There are people who walk into a room and are naturally recognized as leaders. They seem to gain followers without even trying. They have a presence about them. Who do you know like that? Is it you?
Why are the Minnesota Twins playing so well this year (so far) after having the worst record in baseball three years ago? They went from being one of the worst teams in history to busting one record after another, and are one of baseball’s best stories this year.
Initiators and processors are two different skill sets. You’re usually one more than the other. In every industry and every organization, there are initiating roles and there are processing roles. Which are you?
A couple of weeks ago I planted my very first garden. The process actually began last November when my wife and I prepared the area and looked forward to our spring planting.
The business world is moving at a fast pace with technical advancements emerging that we never thought possible a decade ago. Sometimes it feels like everything is changing and that we need to change, too.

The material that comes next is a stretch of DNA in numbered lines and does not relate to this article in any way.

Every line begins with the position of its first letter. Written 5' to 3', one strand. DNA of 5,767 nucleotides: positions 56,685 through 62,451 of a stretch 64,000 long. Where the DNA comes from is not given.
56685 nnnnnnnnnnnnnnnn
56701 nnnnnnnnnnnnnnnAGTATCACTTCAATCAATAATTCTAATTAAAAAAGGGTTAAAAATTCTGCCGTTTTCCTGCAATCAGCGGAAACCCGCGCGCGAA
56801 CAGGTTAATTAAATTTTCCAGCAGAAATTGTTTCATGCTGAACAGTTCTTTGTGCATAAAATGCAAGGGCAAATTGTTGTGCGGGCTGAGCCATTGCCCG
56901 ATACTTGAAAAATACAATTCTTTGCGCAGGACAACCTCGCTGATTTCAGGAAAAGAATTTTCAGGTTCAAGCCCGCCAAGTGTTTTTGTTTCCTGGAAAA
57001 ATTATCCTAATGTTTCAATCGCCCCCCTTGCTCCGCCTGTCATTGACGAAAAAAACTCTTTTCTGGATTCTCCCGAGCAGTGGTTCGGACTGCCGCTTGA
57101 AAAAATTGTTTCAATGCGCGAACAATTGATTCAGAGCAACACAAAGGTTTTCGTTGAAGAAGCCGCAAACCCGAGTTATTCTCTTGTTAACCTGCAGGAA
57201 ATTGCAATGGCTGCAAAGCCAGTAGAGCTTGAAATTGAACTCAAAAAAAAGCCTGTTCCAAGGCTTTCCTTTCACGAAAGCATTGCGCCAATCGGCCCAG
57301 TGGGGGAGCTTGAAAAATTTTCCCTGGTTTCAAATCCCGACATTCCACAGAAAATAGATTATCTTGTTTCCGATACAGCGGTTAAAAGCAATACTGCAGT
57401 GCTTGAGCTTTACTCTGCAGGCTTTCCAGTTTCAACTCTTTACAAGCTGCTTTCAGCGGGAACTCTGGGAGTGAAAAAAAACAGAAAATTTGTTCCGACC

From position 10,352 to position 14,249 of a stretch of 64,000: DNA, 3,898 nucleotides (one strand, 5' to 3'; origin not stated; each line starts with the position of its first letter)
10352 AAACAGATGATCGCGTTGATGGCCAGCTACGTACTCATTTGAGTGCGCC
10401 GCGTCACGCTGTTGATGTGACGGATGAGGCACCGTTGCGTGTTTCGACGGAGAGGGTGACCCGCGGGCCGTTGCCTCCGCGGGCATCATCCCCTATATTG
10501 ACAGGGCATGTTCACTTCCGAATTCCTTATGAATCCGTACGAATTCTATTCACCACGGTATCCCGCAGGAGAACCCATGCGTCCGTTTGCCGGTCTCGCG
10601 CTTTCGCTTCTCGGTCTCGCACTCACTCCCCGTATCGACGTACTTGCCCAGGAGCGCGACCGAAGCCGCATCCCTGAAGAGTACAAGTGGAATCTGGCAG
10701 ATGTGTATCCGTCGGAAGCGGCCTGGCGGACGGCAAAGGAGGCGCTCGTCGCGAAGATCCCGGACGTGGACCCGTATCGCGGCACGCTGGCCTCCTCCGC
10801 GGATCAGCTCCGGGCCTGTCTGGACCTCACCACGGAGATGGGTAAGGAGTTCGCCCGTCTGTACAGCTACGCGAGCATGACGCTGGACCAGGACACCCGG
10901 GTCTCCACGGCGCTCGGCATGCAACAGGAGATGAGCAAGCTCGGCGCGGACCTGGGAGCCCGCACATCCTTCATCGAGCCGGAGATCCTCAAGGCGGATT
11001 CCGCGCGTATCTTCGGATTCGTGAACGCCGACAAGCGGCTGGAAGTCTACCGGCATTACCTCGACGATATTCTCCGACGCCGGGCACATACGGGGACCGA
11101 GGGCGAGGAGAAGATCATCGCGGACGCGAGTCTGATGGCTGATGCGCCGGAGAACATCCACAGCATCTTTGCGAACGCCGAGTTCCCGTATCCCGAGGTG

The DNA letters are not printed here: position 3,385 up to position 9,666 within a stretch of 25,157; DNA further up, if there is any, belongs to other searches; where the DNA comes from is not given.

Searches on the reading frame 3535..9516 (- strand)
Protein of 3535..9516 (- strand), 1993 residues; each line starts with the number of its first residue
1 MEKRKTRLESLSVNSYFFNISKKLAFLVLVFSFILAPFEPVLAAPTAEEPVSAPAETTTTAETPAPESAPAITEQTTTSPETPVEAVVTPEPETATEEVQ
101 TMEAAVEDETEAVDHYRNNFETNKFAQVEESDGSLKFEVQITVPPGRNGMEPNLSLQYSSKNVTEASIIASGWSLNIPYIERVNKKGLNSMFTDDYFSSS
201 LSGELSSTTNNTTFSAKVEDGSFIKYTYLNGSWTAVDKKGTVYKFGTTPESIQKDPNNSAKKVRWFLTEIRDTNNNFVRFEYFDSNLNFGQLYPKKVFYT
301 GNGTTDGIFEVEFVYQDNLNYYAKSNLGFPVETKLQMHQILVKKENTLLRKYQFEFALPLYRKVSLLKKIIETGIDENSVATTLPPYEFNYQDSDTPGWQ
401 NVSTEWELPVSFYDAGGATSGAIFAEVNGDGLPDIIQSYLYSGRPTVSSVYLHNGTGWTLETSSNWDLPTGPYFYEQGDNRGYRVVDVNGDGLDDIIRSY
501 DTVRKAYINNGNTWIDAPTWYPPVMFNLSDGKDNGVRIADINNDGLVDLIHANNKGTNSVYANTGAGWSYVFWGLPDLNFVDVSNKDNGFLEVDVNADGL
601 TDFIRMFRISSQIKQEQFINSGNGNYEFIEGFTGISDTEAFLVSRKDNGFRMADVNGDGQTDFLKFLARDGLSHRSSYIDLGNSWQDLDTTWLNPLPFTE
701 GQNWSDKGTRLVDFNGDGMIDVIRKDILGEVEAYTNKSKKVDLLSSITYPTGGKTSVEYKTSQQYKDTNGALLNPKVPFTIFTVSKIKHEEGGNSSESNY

On a recent trip to New York, I learned the story about the MetLife North Building. Originally proposed as a 100-story-tower, MetLife sought to build the tallest skyscraper in the world in the 1920s. Then the Great Depression hit.
As CEO, I often get asked, “What keeps you up at night?” It is a good question to ask ourselves, especially as leaders. My answer most of the time is: not much. Does that surprise you? The reason is that I have peace of mind.
I remember in grade school teachers saying, “There is no such thing as a dumb question.” The comment was designed to combat fear and inspire participation. They prompted us to ask questions, rather than pretend we know.
Last April, I wrote about a Leader Worth Following who retired after a long and successful sales career at Marco. Less than a month after retirement, Kevin Schwantz began a battle with cancer. In January, he shared that his time on earth would be limited.
We’ve all heard the phrase, “The grass is always greener on the other side” and sometimes it is natural to feel like that at work. People leave their jobs for a variety of reasons – a better opportunity, a different environment, location or pace, or a desire for a new challenge o…